Tuesday 26 April 2016

Query, Synopsis and Sample
As you know, my blog is about my writing journey. I've been ambling along, a few short story successes here and there and a finished first draft of a novel under my belt. In my last post, I reported that I was re-checking the edits ready to send my novel to my friend who'd offered to act as a Beta reader. Then on Friday, my journey speeded up. What happened? 

It was another #PitchCB day on Twitter and I did what I've done for the last few months prepared a tweet pitching my novel. If you haven't heard of it, #Pitch CB is an initiative by the agents at Curtis Brown where unpublished novelists may pitch the idea of their novels in 144 characters or less including the hashtag, #PitchCB. You are to pitch once only and over the course of the day, agents will read every pitch. If they 'like' yours, you may then submit a sample of your novel. Imagine how excited I was that one of the agents, Rebecca Ritchie, liked my Tweet! I had to tell someone so I messaged my friend, Sue, from Writing Group.

And then the panic set in! I checked the website and in order to submit, I needed to send a query letter, a 3000 word synopsis and the first 10,000 words of my novel. I'd never written a query letter and it was Sue to the rescue again. She's in the process of submitting her novel to agents and publishers and recommended an article in the February edition of Writing Magazine. In it, James McCreet looks at a sample cover letter to an agent and considers the best way to proceed. By having a sample letter to scrutinise, I found it helpful then to sort my own thoughts out. He is realistic when he reminds the reader how competitive the whole writing business is. '...your aim is to give (the agent) everything they need as clearly and concisely as possible. If they like the letter, they will; look at the synopsis...'

It was then on to the synopsis. I'd written a one page synopsis before so having up to 3000 words to write one for Curtis Brown should have been easier, shouldn't it? In fact, I thought it was harder and I didn't use up all the words allowed. Perhaps, the difference was that this time it was for real. Before, I'd written it more as an exercise and this was the first time it would be scrutinised by an agent. Writing Magazine continued with its 'Submission Under the Microscope' series and James McCreet looked at writing a synopsis in the March edition. I also found an excellent post 'How to Snag a Publisher First Time With Your Synopsis' on Sacha Black's Writing Blog. In it, she recommends a book by Nicola Morgan entitled simply 'How to Write a Great Synopsis'. My main difficulty was how to present a synopsis for a dual-narrative story. I started by writing a synopsis for each story but that didn't work as I found I was repeating myself. In the end, I included the main stages of the story, where there was conflict for the characters and how that conflict was resolved. It was important to show how the events in the 1947 story impinged on the 1965 story and I hope I achieved that at the end. It was too late for this submission, but today I have downloaded Nicola Morgan's book on my Kindle. Two sections in particular sound as if they will be a great help:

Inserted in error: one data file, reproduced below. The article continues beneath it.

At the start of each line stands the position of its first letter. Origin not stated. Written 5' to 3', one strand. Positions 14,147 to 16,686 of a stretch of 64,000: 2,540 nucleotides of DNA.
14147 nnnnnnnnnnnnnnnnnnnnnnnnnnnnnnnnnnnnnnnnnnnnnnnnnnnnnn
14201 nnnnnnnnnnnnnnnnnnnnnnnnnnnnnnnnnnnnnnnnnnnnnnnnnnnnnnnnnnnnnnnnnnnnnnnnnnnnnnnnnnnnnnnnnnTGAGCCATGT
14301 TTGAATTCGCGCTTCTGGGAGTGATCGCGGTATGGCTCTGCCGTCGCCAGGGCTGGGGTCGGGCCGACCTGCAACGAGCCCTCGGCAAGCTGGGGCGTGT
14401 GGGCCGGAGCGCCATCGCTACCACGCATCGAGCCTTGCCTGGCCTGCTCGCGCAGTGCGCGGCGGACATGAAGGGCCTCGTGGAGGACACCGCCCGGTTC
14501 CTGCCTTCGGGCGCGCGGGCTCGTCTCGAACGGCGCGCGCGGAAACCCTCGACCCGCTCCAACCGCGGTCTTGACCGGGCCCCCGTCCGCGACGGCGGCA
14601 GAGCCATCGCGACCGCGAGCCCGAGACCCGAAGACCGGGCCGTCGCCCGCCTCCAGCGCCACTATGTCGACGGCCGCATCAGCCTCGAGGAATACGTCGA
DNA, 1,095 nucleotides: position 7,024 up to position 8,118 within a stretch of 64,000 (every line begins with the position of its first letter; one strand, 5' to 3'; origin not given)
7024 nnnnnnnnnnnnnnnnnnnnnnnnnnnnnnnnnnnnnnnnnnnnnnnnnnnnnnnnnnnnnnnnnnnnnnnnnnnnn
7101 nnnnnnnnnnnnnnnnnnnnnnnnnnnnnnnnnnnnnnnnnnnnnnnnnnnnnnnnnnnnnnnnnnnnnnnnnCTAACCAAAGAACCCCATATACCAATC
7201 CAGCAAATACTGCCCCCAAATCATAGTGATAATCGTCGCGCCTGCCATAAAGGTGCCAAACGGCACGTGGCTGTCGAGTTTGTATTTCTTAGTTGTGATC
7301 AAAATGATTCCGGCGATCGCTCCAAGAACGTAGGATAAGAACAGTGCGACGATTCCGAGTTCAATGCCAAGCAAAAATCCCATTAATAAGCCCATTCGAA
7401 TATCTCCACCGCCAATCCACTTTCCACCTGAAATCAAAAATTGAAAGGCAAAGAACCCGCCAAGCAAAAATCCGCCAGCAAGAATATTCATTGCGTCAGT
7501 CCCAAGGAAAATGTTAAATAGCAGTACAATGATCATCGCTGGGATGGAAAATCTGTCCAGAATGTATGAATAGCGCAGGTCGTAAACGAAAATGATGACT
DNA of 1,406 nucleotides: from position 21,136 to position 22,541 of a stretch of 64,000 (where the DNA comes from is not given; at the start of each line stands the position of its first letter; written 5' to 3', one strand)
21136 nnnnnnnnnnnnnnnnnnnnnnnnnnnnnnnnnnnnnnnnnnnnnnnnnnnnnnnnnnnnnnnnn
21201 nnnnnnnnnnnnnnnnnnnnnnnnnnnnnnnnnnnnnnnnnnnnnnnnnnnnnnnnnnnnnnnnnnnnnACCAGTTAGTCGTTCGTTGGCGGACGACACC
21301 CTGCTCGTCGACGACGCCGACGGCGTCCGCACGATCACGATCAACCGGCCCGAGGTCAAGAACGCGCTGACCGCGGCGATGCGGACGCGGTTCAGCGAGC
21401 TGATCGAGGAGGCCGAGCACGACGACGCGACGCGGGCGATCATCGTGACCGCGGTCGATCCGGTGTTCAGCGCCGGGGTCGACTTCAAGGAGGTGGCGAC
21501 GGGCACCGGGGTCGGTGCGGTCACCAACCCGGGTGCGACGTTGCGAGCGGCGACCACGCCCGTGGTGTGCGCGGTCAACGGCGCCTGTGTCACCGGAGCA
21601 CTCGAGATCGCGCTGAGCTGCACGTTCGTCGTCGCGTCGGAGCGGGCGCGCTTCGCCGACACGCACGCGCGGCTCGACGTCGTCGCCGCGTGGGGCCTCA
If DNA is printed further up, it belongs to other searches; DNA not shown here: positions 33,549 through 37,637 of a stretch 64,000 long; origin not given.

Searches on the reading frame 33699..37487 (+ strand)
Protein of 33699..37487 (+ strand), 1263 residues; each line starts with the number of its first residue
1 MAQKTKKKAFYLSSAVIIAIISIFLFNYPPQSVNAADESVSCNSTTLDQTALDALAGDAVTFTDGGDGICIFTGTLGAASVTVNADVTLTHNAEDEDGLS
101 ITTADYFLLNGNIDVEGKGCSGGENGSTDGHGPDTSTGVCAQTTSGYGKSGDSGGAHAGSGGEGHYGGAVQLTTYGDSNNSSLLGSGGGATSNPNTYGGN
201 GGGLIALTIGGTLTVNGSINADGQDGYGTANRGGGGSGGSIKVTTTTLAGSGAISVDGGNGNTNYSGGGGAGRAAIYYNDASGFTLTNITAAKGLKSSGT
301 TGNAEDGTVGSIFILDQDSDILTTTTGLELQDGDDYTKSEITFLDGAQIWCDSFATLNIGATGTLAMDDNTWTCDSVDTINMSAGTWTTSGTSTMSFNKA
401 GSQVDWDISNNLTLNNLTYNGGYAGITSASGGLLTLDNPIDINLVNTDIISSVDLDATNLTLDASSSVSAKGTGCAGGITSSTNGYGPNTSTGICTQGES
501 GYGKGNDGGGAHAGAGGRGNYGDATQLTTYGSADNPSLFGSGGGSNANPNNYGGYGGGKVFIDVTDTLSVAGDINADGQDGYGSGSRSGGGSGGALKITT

• How to organise a non linear book into a synopsis
  • How to write a synopsis of a book from multiple view points
The final part of the submission was the sample from the beginning of the novel. I checked and re-checked, cut more words that seemed unnecessary and generally sharpened the writing - or so I hoped!

Everything took a long time but so it should. I wanted to give this first ever submission my best shot and yet respond quickly to show my enthusiasm. Have I done enough? I am under no illusion that I will be one of very many submitting after a #PitchCB Friday. The odds are very much stacked against Rebecca asking for my full manuscript in view of so much competition. So what have I got out it all?
  • Condensing the essence of your book into 144 characters is an excellent discipline. It makes you think about what it's really about. In Sacha's blog, she talks about writing a one sentence 25 word pitch.
  • The query letter made me identify my target readers and other authors who have influenced me. Also, it was important to include enough in the letter for an agent to want to read the sample and synopsis.
  • Writing the synopsis gave me the most trouble due to the reasons I've given. I know I have to learn much more about writing a synopsis for the structure of my book. Most synopses need to be one side of A4 so Sacha's recommendation that 'synopses are short and sweet' is something I'll have to remember!